Julien Seri, the director of Yamasaki – les samourai des temps modernes which is not much of a samurai film is back with Les Fils du vent – The Great Challenge, which sounds like a straight-to-dvd number about a group of guys who jump around the outsides of buildings for a kick and get into serious trouble while slumming it in Bangkok.
I would explain the plot, but it would immediately expose a series of seemingly contrived plot devices in order to get the Yamikasi (the young troupe of French acrobatic building jumpers) to Bangkok, and into, well a whole heap load of trouble. But this film should not be analyzed in such a manner. Whilst puncturing your cornea with highly graded, much stylized Manga – esque images, Mr Seri has evidently immersed himself in Asian contemporary comic book and film culture, and the essence of marshal arts. Brief moments of spiritual enlightenment, racial tension and a love for one of the most exotically beautiful women to grace our screens in a long while (look out for Elodie Yung) puncture blistering scenes of fights a top bamboo scaffolded buildings, grim darkened steel warehouses, and a breath taking final denouement of ridiculous scale. Without a computer generated figure in sight. This is one for DVD replay buttons as mind boggling stunts are brushed aside with yet more bone crushing jumps, spins and kicks.
One of my favourite actor/directorsTakeshi Kitano’s latest film Zatochi opens in Australia today, and was reviewed on At The Movies tonight.
Not only does Kitano write and direct, he also plays the title character, an aging blind swordsman who arrives in a remote village and settles down at the home of hospitable widow O-Ume (Ogusu). It’s here we encounter a colourful and bewildering collection of characters. As well as assisting the villagers in freeing themselves from the oppression of a gang of evil samurai, led by reluctant ronin Hatori (Asano), our roguish hero meets two murderous geishas, seeking revenge for the execution of their parents. From there, the inevitable bloody, brutal blood splatter explodes in grisly detail, as the sightless swordsman unleashes his remarkable skill and guile.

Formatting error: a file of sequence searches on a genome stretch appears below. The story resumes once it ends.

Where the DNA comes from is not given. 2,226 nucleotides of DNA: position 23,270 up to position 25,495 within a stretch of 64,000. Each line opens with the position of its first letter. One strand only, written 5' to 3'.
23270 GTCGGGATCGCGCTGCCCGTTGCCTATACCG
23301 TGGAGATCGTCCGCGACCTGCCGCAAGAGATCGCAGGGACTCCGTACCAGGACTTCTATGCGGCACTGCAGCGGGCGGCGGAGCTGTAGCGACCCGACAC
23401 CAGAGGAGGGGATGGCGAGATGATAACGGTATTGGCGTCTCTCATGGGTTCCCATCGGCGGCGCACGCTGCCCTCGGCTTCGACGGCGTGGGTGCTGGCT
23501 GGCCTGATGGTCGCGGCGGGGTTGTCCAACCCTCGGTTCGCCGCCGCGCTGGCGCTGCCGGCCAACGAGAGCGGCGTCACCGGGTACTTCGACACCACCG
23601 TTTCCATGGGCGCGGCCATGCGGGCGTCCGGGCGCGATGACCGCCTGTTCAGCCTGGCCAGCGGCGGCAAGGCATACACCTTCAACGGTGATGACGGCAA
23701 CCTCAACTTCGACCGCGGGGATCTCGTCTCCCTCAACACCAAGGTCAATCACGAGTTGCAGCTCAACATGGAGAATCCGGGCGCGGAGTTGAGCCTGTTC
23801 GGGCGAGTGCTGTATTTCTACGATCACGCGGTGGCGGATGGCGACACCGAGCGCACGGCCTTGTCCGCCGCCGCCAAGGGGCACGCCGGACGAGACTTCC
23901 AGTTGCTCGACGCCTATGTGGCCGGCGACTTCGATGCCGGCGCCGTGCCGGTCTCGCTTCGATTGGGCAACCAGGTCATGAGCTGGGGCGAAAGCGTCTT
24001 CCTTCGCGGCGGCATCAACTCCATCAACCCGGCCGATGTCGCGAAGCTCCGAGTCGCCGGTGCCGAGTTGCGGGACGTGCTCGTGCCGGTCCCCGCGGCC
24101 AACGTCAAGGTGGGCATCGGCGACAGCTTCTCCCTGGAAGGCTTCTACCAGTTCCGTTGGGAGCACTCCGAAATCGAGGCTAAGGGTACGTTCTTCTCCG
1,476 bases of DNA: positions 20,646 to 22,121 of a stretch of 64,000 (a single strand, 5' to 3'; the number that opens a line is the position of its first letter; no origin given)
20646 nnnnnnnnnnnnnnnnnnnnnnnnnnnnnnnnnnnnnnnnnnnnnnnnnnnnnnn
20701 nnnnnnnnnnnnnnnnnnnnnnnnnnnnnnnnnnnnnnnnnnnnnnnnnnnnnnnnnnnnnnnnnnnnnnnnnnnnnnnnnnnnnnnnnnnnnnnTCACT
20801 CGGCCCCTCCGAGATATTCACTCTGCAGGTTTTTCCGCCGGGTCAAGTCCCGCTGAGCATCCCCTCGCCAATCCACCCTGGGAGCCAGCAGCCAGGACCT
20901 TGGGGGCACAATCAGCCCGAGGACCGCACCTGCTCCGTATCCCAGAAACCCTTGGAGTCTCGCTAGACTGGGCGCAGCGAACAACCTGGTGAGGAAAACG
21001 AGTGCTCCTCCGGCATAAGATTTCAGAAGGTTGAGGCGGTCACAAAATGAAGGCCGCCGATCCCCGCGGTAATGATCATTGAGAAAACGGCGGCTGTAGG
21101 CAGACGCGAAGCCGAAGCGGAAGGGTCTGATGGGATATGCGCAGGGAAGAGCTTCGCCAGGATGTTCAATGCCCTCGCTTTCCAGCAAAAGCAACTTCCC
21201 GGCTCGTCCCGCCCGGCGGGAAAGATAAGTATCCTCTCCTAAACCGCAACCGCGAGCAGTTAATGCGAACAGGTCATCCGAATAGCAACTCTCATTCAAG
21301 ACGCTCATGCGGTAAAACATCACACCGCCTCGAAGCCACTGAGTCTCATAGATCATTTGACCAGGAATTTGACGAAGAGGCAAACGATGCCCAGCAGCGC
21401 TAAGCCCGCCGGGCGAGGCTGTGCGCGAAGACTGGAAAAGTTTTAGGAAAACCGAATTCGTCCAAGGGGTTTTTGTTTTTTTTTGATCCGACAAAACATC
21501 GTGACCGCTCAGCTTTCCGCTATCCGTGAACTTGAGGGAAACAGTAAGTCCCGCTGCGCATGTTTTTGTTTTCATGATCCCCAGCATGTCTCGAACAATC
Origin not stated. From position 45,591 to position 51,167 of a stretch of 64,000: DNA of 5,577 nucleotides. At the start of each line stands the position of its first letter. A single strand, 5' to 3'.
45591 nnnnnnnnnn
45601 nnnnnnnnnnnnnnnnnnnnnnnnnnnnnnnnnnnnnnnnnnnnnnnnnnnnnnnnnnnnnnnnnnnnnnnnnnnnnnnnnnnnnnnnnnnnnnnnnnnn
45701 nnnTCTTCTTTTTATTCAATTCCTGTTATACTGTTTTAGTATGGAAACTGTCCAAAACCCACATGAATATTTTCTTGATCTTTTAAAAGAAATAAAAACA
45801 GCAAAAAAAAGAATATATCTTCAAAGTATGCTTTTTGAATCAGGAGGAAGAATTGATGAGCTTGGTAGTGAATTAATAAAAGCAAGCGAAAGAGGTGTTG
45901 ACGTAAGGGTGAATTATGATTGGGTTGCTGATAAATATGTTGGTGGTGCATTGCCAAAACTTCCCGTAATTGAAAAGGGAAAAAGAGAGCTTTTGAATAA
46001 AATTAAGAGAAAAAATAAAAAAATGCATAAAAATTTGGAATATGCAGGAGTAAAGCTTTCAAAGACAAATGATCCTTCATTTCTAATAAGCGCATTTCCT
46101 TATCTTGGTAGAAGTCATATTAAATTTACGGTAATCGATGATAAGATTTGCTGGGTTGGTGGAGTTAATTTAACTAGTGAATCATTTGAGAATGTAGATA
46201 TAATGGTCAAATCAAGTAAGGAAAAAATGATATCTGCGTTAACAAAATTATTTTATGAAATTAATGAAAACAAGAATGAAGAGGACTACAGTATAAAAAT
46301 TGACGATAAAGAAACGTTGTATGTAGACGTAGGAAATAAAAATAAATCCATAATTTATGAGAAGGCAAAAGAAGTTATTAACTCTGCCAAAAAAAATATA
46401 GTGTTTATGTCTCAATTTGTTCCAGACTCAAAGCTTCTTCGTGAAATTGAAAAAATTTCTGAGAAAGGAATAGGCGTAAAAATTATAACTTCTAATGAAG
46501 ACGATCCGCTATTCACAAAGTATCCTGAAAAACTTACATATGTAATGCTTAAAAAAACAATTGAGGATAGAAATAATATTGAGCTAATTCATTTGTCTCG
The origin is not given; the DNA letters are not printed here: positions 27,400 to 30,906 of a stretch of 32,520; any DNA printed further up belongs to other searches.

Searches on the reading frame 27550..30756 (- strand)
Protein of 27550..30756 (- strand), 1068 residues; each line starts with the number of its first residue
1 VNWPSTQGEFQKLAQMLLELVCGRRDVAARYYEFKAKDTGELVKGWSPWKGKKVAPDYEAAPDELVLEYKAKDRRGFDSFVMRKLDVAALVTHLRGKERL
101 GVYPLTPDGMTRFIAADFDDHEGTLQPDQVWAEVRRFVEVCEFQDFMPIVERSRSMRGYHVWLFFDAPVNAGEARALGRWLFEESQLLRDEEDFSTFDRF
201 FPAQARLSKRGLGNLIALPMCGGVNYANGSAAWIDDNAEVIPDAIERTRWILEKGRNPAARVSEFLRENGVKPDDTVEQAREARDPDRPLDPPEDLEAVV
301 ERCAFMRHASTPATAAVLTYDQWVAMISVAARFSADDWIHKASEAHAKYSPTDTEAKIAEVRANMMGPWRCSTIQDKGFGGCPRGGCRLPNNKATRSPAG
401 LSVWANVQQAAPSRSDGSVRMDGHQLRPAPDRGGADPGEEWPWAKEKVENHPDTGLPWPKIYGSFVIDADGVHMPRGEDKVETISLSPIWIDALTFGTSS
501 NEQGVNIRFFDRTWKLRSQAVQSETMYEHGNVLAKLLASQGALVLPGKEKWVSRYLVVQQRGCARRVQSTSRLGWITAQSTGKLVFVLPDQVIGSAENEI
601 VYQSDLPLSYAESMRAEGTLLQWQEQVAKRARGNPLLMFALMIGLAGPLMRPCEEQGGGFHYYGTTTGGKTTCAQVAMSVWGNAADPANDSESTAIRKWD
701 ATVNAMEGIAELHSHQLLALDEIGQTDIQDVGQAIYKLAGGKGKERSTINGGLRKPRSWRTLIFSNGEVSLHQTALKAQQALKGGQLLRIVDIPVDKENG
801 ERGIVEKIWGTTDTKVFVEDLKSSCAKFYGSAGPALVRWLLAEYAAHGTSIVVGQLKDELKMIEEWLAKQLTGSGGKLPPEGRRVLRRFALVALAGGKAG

At times incoherent, but never dull, Zatoichi is the result of a director clearly enjoying his work. From the rapid editing of the vivid fight sequences to the quietness of the rural scenes, Kitano has crafted a striking re-imagining of an iconic Japanese legend. His stone-faced performance is a delight, played with monkish humility amidst a solid supporting cast. And to prove just how surprising this master visionary is, he treats us to the most exuberant finale you will witness in a movie all year.